Given the start_state, goal_state, successors_f, and breadth_first (a boolean variable):

  • Initialize expanded to be an empty dictionary
  • Initialize un_expanded to be a list containing the pair (start_state, None)
  • If start_state is the goal_state, return the list containing just start_state
  • Repeat the following steps while un_expanded is not empty:
    • Pop from the end of un_expanded a (state, parent) pair.
    • Generate the children of state using the successors_f function.
    • Add tuple(state): parent to the expanded dictionary
    • For efficiency, remove from children any states that are already in expanded or un_expanded. When looking for states in expanded, remember to apply tuple to them first.
    • If the goal has been found (in python, goal_state is in children):
      • Initialize the solution path with the list [state, goal_state].
      • While parent exists:
        • Insert parent to the front of the solution path.
        • Set parent to the parent of parent.
      • Return the solution path.
    • Sort and reverse the list of states in children, so that we all find the same solution paths.
    • Create a modified children list by changing each entry to be a pair (child, parent), where parent is the parent of the child.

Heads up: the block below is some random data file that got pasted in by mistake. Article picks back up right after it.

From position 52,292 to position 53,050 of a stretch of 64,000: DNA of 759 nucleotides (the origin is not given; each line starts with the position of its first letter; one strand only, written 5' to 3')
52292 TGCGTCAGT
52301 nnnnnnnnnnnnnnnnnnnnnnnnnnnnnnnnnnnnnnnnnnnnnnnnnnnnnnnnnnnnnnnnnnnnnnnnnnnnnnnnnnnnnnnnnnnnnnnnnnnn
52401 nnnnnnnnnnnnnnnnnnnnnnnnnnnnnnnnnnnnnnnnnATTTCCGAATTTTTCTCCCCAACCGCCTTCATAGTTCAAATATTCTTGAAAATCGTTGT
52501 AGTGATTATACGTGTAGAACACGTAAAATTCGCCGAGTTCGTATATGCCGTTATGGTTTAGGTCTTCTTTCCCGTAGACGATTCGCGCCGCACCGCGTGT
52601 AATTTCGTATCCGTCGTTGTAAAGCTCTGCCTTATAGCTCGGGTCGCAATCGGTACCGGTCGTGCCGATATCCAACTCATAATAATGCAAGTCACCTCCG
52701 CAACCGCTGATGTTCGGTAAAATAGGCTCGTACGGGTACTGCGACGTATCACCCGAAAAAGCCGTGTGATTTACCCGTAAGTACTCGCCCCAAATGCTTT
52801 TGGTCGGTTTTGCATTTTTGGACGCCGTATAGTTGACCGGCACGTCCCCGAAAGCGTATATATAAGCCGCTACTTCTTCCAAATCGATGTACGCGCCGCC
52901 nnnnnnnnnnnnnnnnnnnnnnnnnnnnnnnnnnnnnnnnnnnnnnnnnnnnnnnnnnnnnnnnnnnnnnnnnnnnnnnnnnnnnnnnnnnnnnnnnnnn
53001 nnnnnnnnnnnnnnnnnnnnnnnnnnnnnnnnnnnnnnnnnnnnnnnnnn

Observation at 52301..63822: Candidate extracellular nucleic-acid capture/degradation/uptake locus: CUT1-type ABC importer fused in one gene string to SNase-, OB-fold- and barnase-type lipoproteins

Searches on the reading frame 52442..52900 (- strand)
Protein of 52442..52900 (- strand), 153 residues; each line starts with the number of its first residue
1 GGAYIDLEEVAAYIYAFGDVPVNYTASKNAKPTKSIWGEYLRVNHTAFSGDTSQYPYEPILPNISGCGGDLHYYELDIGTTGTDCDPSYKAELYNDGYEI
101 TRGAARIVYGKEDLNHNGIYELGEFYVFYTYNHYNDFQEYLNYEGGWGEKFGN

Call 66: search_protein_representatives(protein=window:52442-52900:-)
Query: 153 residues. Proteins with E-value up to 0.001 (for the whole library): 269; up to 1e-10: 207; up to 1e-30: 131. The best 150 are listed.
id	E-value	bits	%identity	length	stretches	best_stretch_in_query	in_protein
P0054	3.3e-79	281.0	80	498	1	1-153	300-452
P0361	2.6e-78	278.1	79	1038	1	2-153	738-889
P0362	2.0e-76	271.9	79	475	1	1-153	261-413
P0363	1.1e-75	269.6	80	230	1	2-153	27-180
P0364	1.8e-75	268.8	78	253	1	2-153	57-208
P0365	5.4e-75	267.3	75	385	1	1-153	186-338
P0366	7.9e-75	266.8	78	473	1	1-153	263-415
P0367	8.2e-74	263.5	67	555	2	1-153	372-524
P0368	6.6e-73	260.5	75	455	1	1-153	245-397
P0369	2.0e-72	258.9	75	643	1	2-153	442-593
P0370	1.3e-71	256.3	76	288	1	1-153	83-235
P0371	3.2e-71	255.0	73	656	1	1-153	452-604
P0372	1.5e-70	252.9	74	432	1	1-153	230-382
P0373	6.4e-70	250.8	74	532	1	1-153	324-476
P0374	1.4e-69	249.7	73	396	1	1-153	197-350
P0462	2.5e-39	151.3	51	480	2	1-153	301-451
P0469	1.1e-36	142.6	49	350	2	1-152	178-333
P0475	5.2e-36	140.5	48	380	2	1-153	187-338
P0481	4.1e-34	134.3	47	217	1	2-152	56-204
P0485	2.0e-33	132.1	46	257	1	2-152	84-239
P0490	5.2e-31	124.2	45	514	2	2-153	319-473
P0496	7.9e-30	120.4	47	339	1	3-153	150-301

• Insert the modified children list into the un_expanded list at the front if doing breadth-first search, or at the back if doing depth-first search. Use the boolean variable breadth_first provided as the last argument in the call to this function to control inserting at the front the back. Do this insertion with one statement, not a for loop, to preserve the order of the children.

The line that starts with "For efficiency, remove from children any states ..." can be tricky, especially if you try to implement this with a for loop that steps through the elements of children and remove them.

Here is an example of a result that might surprise you.

In [4]:
nums = [0, 6, 4, 5, 2, 3, 9, 7, 8]
nums
Out[4]:
[0, 6, 4, 5, 2, 3, 9, 7, 8]
In [5]:
for num in nums:
    print(num)
0
6
4
5
2
3
9
7
8
In [6]:
for num in nums:
    if num < 5:
        nums.remove(num)

nums
Out[6]:
[6, 5, 3, 9, 7, 8]

Why is 3 still in this list?

This is because you are modifying the list nums which is controlling the for loop. After 2 is removed, the for loop moves on to the value at 9. (Try printing the value of nums at the end of each repetition to see this.)

How can we fix this? There are two ways. The first is to use a copy of the nums list to control the for loop, so you are free to modify the original nums list.

In [7]:
import copy

nums = [0, 6, 4, 5, 2, 3, 9, 7, 8]
for num in copy.copy(nums):
    if num < 5:
        nums.remove(num)
        
nums
Out[7]:
[6, 5, 9, 7, 8]

A second way is to use a list comprehension. This ends up constructing a new list, keeping just the elements you want.

In [10]:
nums = [0, 6, 4, 5, 2, 3, 9, 7, 8]
nums = [num for num in nums if num >= 5]
nums
Out[10]:
[6, 5, 9, 7, 8]